Brian Blessed has recalled how his wife, the actress Hildegarde Neil, praised him as “primitive” when they first met.
The veteran stage and screen actor, 86, said she had told him that true primitiveness was in fact “total sophistication”.
Blessed, known for his Shakespearean roles and turn as Prince Vultan in Flash Gordon, said he had channelled this into his role as The Caveman in a recent reimagining of Mike Oldfield’s Tubular Bells.
The 50th Anniversary Celebration double album features the Royal Philharmonic Orchestra, the London Contemporary Voices Choir, vocalist Ella Shaw and Blessed, who also plays The Master of Ceremonies.
He told the PA news agency: “We were doing Boy Dominic in Yorkshire. We were playing the leads together. I would talk about this and that.
“I would talk about sophisticated science and imagination. She was amazed because I don’t know many actors, all I know are scientists and explorers.”
Blessed said he had told her about the undefeated boxer Rocky Marciano, who held the world heavyweight title from 1952 to 1956.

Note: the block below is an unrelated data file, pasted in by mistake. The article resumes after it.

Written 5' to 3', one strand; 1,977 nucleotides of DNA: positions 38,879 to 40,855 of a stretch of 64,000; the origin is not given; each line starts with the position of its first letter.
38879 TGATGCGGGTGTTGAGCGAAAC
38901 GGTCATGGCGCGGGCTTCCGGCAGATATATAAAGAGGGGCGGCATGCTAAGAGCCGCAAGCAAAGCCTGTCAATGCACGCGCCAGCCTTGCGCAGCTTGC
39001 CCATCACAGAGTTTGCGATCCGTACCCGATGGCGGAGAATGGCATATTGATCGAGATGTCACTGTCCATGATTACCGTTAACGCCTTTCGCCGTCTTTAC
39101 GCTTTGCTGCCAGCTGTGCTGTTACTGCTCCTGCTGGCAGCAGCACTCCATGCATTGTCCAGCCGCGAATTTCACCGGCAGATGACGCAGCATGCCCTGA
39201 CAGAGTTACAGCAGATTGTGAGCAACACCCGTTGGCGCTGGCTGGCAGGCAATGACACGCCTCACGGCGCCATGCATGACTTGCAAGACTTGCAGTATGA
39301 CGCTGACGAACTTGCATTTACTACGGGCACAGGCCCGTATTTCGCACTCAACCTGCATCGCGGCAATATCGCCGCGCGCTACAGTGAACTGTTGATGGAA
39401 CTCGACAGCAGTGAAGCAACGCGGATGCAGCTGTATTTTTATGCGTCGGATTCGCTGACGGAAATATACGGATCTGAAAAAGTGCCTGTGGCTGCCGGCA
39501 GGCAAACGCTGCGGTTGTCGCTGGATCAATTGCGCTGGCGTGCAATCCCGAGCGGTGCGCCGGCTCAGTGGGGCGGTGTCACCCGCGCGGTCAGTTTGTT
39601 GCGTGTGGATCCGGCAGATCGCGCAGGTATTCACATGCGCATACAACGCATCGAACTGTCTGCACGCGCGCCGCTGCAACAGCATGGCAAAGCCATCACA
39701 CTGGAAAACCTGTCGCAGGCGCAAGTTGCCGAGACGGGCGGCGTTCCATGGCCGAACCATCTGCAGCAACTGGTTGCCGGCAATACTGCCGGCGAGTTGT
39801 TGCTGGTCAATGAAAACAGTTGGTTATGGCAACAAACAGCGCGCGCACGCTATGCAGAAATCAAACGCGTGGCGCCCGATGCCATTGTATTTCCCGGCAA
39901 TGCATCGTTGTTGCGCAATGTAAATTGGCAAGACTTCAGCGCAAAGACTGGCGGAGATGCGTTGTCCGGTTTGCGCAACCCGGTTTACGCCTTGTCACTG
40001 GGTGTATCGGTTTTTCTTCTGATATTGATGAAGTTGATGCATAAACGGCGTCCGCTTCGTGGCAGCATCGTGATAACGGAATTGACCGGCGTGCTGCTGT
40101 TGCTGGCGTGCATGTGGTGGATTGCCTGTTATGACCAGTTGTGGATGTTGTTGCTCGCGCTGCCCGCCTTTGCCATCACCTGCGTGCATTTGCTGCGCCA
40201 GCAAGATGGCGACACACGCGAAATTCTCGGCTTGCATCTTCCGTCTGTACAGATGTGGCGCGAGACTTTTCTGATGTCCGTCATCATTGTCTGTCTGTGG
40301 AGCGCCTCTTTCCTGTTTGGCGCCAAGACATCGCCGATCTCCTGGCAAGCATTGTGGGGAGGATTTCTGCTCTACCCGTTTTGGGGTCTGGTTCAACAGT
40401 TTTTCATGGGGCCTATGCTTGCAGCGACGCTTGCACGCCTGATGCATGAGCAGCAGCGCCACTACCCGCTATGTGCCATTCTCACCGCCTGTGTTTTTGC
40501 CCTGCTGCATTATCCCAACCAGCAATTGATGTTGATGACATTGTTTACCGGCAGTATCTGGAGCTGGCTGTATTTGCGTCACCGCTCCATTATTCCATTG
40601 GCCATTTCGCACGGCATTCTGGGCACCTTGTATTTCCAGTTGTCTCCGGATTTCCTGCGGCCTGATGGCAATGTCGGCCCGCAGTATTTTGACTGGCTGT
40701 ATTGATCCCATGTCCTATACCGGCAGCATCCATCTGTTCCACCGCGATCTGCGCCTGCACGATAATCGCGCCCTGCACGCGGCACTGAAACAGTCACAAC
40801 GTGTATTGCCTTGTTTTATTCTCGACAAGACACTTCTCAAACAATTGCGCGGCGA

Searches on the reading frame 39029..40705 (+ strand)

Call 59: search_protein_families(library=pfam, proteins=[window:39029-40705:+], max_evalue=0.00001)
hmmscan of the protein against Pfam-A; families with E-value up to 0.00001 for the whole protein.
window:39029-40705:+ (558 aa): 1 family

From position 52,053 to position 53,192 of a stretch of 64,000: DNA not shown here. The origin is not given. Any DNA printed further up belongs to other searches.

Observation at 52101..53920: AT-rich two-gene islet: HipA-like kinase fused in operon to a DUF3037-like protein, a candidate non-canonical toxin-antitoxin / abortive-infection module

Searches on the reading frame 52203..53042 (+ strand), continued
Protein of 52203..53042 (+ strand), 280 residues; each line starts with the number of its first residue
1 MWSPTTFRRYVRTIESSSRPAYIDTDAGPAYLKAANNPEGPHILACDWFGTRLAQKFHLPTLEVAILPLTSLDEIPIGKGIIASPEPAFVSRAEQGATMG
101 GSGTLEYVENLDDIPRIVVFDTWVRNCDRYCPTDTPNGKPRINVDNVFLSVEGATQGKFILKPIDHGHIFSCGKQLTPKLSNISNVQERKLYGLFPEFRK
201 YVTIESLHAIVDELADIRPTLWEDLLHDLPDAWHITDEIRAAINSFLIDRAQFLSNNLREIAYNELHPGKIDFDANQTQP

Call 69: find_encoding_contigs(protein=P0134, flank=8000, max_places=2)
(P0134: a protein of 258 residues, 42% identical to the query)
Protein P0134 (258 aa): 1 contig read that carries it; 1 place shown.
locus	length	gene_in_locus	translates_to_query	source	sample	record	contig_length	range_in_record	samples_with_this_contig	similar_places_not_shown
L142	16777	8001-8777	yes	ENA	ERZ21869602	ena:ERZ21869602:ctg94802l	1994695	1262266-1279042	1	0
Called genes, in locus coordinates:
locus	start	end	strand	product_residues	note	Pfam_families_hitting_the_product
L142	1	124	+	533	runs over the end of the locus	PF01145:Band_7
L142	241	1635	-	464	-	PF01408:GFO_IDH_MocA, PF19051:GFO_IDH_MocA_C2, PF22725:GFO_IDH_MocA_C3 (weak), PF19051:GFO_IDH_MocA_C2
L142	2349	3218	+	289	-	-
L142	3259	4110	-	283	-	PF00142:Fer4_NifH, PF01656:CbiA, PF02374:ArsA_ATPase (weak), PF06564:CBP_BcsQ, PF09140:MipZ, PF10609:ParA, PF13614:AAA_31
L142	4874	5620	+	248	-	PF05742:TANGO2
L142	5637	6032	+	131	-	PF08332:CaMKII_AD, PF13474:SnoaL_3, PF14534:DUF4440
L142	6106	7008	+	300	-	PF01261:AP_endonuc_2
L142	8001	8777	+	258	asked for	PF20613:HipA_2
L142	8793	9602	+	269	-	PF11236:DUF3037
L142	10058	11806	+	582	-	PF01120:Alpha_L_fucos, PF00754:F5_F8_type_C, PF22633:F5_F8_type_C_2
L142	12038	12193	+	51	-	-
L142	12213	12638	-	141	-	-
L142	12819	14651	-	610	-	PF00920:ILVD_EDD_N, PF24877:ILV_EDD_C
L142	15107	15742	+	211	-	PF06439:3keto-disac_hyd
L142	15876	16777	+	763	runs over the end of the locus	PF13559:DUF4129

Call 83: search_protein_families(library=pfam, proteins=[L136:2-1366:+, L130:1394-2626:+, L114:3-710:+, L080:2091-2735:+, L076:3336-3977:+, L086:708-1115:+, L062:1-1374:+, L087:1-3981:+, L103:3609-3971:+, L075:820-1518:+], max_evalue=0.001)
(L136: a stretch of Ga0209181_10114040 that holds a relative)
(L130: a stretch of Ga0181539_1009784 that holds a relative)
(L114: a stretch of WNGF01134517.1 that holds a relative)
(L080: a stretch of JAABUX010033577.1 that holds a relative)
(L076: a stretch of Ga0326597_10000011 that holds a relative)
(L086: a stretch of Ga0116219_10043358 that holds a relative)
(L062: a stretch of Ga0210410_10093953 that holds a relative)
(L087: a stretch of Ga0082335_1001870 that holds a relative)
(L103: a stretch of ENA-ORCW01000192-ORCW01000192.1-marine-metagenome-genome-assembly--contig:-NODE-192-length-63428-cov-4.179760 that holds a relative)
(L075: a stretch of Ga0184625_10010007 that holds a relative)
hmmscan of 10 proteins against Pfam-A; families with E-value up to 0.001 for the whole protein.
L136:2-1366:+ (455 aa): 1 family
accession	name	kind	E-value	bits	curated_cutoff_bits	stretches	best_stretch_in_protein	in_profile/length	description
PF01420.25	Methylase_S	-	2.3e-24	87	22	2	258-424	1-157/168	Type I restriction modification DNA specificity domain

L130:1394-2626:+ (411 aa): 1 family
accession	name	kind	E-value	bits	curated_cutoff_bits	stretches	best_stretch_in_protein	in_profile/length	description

Recalling her reaction, he said: “Hildegard reeled back and said, ‘Do you know, I have never met a primitive before. You are primitive, aren’t you?’
“She said, ‘Don’t be upset Brian, I am praising you. True primitive is sophisticated. It is total sophistication and you have it’.
“Therefore my Caveman, which is bursting the bubble of the universe, people in the audience, we are all primitive sweethearts.
“Look at the tattoos, look at the jewellery, the make-up and God knows what, the dresses and what we are wearing. We revel in the atavistic and primitive.”
Blessed recalled the way in which Tubular Bells had influenced popular culture upon its release in 1973.
He said: “Being 86 years of age I am younger, full of vitality. Even about 50 years, I remember it, yes, because it was groundbreaking. Amazing music and so original.
“Now it’s one of the most globally recognised musical sequences of all time. Mike Oldfield, it really is his masterpiece.”
Recorded at Henry Wood Hall in London, the arrangements for the album feature new orchestration and choral elements to provide “new colouring and textures to the work”, while the basis of the original album is presented faithfully by session performers.
The album is out now on Cleopatra Records.